Maximum Empathy

I just completed reading a very interesting book about cross-cultural medical care.  The book, The Spirit Catches You and You Fall Down, and deals with the problems physicians face when treating one Hmong girl in Merced and the problems the parents of this child face when dealing with Western medicine.  One interesting describes the progression of physician empathy levels over time.

The desnsitization starts on the first day of medical school, when each student is given a scalpel with which to penetrate his or her cadaver: ‘the ideal patient,’ as it is nicknamed since it can’t be killed, never complains, and never sues.  The first cut is always difficult.  Three months later, the students are chucking pieces of excised human fat into a garbage can as nonchalantly as if they were steak trimings.  The emotional skin-thickening is necessary–or so goes the conentional wisdom–becuase without it, doctors would be overwhelmed by their chronic exposure to suffering and dispair.  Dissociation is part of the job…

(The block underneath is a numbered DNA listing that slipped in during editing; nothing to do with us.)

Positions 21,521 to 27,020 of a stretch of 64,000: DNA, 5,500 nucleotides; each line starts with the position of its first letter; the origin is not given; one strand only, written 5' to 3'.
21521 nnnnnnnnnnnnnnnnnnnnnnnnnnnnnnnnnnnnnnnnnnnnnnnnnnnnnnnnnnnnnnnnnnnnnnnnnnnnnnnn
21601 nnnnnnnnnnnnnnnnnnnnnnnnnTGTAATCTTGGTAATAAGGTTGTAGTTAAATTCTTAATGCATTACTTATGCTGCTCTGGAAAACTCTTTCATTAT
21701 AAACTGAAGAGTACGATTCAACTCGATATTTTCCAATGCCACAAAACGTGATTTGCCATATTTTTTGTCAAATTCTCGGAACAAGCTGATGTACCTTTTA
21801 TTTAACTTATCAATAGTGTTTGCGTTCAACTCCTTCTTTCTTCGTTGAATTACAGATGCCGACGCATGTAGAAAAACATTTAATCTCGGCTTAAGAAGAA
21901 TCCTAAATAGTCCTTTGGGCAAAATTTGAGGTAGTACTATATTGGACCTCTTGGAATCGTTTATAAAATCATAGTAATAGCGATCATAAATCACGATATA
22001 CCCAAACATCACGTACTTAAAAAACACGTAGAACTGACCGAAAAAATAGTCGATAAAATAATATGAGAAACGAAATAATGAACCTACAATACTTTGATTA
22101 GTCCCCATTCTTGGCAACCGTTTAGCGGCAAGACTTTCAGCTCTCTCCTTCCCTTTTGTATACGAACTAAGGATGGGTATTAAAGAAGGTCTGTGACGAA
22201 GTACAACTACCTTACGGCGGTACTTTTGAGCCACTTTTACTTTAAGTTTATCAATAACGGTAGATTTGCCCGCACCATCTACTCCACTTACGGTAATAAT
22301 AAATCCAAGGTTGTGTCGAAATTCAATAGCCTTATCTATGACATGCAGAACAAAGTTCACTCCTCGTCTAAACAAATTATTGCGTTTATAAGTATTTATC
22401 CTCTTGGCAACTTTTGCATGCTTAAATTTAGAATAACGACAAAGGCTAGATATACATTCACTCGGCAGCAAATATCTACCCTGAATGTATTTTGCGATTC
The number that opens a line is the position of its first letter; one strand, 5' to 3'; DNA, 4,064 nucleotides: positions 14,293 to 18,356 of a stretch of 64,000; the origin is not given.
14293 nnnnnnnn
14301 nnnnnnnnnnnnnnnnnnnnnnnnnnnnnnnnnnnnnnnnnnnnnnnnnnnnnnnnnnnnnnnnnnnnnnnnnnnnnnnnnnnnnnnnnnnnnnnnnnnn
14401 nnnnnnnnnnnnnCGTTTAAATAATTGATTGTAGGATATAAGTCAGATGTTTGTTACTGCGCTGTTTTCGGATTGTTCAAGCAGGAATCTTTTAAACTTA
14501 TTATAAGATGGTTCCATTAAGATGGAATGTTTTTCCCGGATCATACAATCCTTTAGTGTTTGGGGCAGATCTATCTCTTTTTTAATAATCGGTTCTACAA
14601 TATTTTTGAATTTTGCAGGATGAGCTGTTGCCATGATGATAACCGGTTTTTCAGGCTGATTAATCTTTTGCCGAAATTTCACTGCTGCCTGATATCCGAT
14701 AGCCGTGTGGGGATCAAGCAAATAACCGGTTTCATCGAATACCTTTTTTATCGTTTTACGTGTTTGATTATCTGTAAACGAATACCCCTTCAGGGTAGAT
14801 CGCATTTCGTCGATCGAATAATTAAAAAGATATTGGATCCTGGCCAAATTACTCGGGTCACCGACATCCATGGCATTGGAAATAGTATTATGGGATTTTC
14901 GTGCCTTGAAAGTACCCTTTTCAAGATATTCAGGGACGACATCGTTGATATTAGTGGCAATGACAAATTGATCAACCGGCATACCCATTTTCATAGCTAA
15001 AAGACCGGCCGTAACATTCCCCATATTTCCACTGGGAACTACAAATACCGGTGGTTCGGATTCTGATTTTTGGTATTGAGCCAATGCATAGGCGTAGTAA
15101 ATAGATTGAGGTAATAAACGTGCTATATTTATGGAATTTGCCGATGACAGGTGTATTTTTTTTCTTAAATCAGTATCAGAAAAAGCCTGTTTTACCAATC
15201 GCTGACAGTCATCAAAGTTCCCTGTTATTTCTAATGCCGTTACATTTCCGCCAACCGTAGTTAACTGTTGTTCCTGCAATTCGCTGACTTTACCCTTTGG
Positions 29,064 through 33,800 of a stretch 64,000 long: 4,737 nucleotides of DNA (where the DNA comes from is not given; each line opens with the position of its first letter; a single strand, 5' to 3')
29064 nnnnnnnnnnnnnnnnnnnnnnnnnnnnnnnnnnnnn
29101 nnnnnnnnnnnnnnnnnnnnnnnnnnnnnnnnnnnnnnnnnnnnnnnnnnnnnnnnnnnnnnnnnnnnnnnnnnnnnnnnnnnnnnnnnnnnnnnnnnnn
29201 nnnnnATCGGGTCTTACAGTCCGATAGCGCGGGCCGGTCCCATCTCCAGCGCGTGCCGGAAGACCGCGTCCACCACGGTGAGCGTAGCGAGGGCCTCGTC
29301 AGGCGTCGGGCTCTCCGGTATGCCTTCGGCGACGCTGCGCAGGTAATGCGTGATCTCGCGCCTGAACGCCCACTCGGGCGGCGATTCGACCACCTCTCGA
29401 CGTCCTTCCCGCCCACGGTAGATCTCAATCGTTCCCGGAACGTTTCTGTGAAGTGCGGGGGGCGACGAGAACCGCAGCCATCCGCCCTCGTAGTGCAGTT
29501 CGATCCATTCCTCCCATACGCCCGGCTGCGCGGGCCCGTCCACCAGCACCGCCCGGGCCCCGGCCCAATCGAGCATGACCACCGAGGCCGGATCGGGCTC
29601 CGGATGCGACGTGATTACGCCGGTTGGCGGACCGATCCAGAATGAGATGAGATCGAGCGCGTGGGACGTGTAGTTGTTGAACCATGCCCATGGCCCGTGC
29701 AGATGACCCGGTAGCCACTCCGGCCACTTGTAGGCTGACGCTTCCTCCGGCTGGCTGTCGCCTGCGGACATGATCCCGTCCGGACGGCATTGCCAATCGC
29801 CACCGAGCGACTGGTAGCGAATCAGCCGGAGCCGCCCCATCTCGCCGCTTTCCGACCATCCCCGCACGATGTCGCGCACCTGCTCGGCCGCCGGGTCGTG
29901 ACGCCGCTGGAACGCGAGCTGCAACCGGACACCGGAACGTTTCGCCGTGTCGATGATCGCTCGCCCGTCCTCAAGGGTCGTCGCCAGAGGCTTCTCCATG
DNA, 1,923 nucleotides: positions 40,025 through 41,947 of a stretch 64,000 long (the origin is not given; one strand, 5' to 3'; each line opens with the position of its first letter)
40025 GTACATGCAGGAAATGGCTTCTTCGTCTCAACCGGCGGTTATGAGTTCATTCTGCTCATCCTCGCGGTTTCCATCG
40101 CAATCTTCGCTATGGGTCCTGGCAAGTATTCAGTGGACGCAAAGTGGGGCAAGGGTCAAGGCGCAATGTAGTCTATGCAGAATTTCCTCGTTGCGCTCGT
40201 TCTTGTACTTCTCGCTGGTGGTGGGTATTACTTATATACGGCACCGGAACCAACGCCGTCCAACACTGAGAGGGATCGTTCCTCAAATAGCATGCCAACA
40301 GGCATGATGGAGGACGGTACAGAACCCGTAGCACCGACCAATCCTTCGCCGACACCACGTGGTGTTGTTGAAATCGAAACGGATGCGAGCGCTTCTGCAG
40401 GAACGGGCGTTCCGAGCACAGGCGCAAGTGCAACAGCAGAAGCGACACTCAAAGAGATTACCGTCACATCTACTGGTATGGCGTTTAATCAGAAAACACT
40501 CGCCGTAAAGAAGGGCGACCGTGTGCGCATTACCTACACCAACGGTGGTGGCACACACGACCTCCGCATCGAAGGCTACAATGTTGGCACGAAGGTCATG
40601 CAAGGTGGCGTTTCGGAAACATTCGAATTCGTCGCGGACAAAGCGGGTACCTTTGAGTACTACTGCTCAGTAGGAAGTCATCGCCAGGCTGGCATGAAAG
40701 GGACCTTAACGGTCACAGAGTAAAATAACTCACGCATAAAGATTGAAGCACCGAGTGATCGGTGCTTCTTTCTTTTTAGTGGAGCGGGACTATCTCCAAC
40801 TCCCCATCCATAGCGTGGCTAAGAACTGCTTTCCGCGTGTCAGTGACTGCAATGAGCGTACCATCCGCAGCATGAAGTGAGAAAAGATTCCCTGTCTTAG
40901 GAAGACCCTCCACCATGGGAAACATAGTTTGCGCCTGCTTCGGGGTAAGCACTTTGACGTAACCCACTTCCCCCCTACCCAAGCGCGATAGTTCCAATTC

At Stanford Medical School, in an admirable attempt to fight this trend, students are informed during the first semester that their empathy may already have peaked; if they succumb to the norm, it will plunge steadily during their four years of medical school and their first year of residency.


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